Jean Monnet Center at NYU School of Law


2. The State of Implementation of Environmental Law

If a law is not respected then the intended regulatory effects will not occur. Shortcomings in implementing parts of environmental legal acts (rules, definitions, annexes, monitoring requirements) will not necessarily mean that the environmental quality will deteriorate. If people cross streets (but ought not to since the traffic lights are red) then this will not mean necessarily that an accident will occur.

On the other hand, serious shortcomings in implementation may lead to increased pollution, degradation of environmental quality, increase of diseases, economic distortions, etc.

Problems, in implementation occur in all areas of Community law. Therefore, the realistic objective should not be to achieve a situation where no shortcomings occur. What should be achieved is a situation where shortcomings will be reduced to a minimum. It must be borne in mind that the Commission's monitoring activity is not confined to actions in the Court nor even to the final pre-litigation stage - the transmission of reasoned opinions and the scrutiny of Member States' responses to them. These are but the final stages of the infringement procedure, and many cases are settled without reaching these stages. This phenomenon is particularly common in the environmental field, where a large number of situations to which the Commission's attention is drawn by complaints, parliamentary questions and petitions turn out not to be infringement situations as there is no legal basis in Community law or the allegation by the complainants or petitioners is unfounded in fact or in law. The national administrations engage in extensive correspondence and regular contacts (package and ad hoc meetings) with the Commission, which thus exercises its function of watchdog of Community environmental law.

The Commission's monitoring of the application of Community law takes account of three aspects: monitoring the notification of national transposition of measures, scrutinising measures for conformity with the directives they transpose and monitoring the practical application of directives and regulations.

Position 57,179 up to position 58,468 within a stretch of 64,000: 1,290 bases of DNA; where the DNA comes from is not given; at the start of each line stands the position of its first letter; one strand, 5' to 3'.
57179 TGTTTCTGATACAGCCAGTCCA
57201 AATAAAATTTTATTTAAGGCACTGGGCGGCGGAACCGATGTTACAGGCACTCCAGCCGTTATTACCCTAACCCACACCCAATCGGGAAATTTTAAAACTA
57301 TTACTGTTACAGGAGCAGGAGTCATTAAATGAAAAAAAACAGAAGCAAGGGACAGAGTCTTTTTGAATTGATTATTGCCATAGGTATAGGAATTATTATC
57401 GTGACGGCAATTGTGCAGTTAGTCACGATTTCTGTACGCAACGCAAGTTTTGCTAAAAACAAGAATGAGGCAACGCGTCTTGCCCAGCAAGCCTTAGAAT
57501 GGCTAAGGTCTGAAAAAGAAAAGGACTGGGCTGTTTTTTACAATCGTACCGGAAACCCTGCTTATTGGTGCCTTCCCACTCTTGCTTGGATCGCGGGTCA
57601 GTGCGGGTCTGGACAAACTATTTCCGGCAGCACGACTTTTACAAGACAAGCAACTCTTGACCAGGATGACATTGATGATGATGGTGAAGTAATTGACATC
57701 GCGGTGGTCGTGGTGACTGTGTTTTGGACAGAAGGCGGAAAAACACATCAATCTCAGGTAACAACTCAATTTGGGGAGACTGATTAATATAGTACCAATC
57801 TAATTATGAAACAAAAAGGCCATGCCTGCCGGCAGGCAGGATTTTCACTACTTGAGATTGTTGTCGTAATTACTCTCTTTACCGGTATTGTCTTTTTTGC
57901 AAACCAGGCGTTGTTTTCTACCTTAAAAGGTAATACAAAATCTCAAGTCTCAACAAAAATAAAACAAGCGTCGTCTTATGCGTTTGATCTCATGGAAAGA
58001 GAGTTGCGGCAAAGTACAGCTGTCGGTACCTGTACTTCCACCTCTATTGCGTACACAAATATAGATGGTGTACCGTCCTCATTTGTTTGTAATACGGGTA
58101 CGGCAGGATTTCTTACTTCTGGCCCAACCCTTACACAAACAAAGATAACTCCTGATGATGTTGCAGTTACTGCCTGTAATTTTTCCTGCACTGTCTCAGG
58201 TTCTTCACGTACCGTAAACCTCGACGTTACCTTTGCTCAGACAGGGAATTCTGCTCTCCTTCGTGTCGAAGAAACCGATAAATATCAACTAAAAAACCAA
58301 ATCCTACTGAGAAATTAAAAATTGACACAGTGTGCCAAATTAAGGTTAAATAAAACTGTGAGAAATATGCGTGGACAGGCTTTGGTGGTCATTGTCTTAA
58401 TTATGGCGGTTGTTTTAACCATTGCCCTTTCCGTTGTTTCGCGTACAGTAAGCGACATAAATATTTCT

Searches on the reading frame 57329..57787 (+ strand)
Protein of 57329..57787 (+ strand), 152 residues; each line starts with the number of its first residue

Following the Commission report issued in 2000 on the control of application of community environmental law (XVIIth Report on monitoring the application of Community law COM(2000)92 final) the environmental sector represents the policy field with the most cases reaching the reasoned opinion phase, the most cases referred to the Court of Justice and the most Art. 228 cases. Only the number of the so-called Art. 226 letters are slightly below the number of infringements in the field of the Internal Market. However, the figures presented in the annual reports of the Commission (and also the newly published survey)16 should be read with considerable caution as reporting systems are not in place yet which could give concrete figures.

The European Commission publishes these reports on the basis of the information received from the Member States. The information transmitted generally contains legal texts and documents. Notwithstanding the question whether these texts are complete or not, they enable the Commission to get a rough picture of the state of compliance in the Member States. The state of compliance is an important indicator to see whether the Member States have fully implemented and applied community legislation. However, these data on the rate of implementation are not very useful indicators of whether those directives actually influence behaviour inside EU Member States'. Evidence on the actual state of application and enforcement is thus still very poor.

The Member States nevertheless have the responsibility to enforce community environmental legislation. This should be done with the same effectiveness as under national law. Since the national, regional and local administrations are often not yet able to give a complete picture on the state of compliance and enforcement they cannot render this information to the Commission. Definitions on the notion of "enforcement" differ between the Member States and the Commission. The result is that all proposals made with the objective of improving the implementation of environmental law (undertaken either by practitioners or by academics) all face the dilemma that their assumptions are based on inaccurate data.

One possibility in identifying the situation as regards the implementation of environmental law can be made in analysing the Case-Law of the Court of Justice. We have chosen the water sector. We will examine how the individual legal acts in water legislation have been implemented by Member States and what problems arose.

16 Annual survey on the Implementation and Enforcement of Community Environmental Law (1996/7)(SEC 1999/592, adopted as Commission Services' working paper on 27.4.1999).



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